Photographing Nervous Clients

photographing nervous clients - equine photographer

 

One of my absolute, all-time favourite things about equine photography is this…

I can turn up to a shoot and meet the most nervous of clients. A young girl with a whole world of insecurities, an older woman who hates the camera. It doesn’t matter how old you are, most of us hate having our photo taken, right? Me included!! I’m a total camera-phobe. And yes, I totally get the irony of this.

I’m pretty sure most of my clients book their shoot thinking ‘That’s ages away yet. I’ll have lost a ton of weight and look like a supermodel by then.’ And suddenly the date has rolled around and they are wondering what on earth they were thinking, when they signed up for this torture, all those months ago.

But even with the most apprehensive of clients, when they love their horse, as soon as that horse is in the picture with them, and I tell them the following, their anxiety just fades away…

The first thing I tell my nervous clients is that this shoot is all about the horse. It’s not about them. It’s about their beloved equine partner.

“Let him do all the work, you just give him lots of love and cuddles. Focus all of your attention on him and forget about me. This is just all about him.”

 

photographing nervous clients - equine photography advice

 

Suddenly, this photoshoot isn’t about how good they do or don’t look, or how good at posing they are. The shoot is focusing on their horse and they are just the supporting act.

It works every single time. Because not only have you just taken the focus off of them and relinquished them the responsibility of being centre stage, but whilst your client might be nervous of having their photo taken, they aren’t nervous or unsure about their relationship with their horse. It’s the one thing they are completely certain of and loving their horse is one thing they know they can do well. It’s something they do every day. It comes naturally.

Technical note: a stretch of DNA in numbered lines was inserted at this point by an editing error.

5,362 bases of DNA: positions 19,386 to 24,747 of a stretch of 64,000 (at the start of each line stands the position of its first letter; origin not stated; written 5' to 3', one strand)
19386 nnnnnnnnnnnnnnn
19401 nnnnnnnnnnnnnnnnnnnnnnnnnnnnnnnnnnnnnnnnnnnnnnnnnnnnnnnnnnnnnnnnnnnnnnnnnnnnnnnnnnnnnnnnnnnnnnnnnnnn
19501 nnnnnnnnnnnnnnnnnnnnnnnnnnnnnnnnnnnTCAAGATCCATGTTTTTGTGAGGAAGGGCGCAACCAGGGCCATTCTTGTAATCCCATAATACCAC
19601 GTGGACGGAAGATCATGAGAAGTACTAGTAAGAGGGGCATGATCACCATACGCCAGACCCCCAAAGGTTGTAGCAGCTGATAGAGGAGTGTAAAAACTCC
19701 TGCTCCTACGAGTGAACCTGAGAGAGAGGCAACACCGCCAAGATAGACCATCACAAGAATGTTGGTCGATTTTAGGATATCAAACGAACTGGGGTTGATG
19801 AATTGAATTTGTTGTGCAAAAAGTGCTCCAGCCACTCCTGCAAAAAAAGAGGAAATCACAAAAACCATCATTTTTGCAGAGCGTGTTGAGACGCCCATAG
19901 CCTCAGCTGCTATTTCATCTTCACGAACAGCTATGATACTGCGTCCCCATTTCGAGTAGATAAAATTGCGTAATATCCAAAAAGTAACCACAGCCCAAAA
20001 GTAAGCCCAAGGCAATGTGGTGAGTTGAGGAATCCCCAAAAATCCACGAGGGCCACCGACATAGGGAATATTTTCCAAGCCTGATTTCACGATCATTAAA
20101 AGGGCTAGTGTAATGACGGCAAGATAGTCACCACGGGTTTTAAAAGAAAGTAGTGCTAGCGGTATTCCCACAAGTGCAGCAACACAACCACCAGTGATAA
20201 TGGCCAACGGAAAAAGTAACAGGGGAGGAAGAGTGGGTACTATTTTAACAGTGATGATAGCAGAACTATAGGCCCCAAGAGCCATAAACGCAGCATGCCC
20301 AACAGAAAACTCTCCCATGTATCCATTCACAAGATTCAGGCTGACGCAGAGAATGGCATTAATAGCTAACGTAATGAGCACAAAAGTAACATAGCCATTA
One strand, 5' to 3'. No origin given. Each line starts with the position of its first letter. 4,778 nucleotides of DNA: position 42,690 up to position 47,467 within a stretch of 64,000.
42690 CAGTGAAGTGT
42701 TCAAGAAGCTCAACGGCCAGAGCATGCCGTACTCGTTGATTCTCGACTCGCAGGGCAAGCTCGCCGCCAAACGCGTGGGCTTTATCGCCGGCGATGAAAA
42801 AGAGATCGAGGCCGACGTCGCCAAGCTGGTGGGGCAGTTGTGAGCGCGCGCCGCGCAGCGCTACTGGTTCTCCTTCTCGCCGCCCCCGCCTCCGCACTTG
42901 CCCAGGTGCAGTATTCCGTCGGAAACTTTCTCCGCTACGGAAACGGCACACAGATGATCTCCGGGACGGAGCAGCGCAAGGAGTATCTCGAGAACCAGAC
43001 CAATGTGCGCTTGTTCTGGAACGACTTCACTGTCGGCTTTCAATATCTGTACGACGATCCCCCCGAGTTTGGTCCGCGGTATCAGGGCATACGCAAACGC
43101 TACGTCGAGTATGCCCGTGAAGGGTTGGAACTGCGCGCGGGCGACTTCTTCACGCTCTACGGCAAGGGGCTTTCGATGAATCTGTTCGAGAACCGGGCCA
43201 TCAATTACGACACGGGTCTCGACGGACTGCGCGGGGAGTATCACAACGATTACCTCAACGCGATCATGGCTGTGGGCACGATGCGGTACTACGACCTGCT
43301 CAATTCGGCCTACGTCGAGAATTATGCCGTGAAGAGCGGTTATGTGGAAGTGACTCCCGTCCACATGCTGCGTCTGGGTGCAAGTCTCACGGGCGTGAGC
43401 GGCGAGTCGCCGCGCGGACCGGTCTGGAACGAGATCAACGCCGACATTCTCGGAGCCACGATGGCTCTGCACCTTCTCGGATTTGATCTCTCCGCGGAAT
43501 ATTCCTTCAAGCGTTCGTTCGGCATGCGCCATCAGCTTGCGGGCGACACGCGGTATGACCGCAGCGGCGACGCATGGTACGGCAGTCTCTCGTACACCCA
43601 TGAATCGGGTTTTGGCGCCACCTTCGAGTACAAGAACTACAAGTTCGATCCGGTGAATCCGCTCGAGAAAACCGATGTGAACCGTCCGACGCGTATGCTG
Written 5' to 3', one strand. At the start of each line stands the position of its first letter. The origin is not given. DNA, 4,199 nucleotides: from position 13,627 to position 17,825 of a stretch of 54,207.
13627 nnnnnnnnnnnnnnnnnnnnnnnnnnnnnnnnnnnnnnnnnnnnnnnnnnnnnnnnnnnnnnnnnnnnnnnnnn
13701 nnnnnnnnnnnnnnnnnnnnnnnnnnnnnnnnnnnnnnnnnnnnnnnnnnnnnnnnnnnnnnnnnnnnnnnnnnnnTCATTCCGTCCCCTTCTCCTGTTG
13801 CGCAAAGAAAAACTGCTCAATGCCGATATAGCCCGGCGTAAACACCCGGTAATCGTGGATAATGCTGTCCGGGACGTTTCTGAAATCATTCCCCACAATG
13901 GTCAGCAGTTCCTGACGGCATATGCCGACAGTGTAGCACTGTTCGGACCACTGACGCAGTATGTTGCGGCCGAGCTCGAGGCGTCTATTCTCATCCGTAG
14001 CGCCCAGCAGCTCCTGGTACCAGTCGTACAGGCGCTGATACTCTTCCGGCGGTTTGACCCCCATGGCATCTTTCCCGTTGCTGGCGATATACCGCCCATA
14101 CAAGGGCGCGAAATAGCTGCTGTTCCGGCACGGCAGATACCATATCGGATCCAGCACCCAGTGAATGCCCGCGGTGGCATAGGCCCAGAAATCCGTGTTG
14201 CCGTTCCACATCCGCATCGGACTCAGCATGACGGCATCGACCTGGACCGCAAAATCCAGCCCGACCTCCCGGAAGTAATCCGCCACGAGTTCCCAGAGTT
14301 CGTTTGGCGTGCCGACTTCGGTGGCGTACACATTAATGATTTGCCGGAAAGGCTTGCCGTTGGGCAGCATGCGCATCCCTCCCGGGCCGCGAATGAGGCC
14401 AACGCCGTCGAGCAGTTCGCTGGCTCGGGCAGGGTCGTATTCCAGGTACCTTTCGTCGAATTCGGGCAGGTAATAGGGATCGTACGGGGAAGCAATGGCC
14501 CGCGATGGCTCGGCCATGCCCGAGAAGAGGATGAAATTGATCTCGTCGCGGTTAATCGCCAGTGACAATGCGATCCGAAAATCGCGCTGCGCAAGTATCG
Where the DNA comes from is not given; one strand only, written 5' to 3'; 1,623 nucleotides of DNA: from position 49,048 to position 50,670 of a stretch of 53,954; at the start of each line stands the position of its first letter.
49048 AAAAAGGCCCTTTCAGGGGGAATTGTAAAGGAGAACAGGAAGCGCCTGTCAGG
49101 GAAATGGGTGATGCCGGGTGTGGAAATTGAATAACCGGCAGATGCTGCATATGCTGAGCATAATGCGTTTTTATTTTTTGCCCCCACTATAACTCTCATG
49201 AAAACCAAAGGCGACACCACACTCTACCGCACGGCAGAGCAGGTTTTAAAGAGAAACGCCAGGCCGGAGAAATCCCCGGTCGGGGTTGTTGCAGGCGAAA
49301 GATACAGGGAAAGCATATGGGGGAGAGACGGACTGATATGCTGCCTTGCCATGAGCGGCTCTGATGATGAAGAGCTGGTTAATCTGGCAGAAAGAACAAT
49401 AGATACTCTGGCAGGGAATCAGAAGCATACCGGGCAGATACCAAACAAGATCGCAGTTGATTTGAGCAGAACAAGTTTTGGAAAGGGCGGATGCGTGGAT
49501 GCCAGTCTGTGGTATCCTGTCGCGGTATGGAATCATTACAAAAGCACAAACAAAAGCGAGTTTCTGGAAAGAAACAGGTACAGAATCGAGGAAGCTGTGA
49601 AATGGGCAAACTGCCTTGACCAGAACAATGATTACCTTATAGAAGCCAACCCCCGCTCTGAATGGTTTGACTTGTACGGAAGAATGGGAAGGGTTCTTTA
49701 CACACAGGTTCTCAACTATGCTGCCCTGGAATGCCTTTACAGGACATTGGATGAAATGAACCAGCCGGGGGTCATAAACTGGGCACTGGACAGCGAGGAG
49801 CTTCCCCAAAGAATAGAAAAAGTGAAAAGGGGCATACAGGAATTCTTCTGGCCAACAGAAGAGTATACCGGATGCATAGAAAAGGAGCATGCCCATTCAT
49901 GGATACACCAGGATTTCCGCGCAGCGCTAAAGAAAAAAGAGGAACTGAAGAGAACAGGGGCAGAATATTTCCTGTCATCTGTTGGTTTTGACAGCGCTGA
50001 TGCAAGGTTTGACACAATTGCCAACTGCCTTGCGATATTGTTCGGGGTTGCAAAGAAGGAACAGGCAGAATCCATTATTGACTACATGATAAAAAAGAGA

photographing nervous clients - equine photography advice

 

So, once they’ve recognised that they aren’t going to melt into a puddle of angst and self-depreciation, I start to try and pry something more out of them. To do this, I simply chat to them through my camera.

Obviously, I’m continuously shooting in and around our prattling, but by talking to them and asking them questions, I’m taking their mind off of the photos and also pulling natural emotions from them. I ask them questions about their horse. What made them buy him? Have they been out competing lately? What’s their least favourite thing about him? Talking about their horse’s naughtiest habits very often gets a good laugh. I smile at them, I laugh with them, I relate to them and just generally get to know both them and their horse as we work. Ever wondered how I get all of the information I put into my blogs?

And before you know it, your client is posing, smiling and laughing, with ease and confidence, without even knowing it, and you’ve hardly had to do a thing. It’s that simple.

 

So, photographers, how do you deal with nervous clients? I’d love to hear your hints and tips, too.

 

photographing nervous clients - equine photography advice

 

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4 Responses to Photographing Nervous Clients

  1. Peter DeMott says:

    Hi Sophie, sometimes I have clients that want their horse to behave just so. Just like parents with small children. If I tell them, don’t worry we have some time, I’ll be taking lots of portraits and we don’t have to hurry” that helps a lot. Then when the horse needs to moved again or brought around again, it’s not a big deal. I really like what you do as well. Will definitely be using that some.

    I also will give them a peek now and then, just briefly, when I get what I know will be a keeper and I say…. Ooooh, Aaah, oh these are turning out great and you are going to love these….and that also relieves some of their anxiety.

  2. April says:

    Great idea taking the focus off of them (at least in their mind.) I will have to try this with nervous mamas who come in for newborn shots. It’s about the baby.

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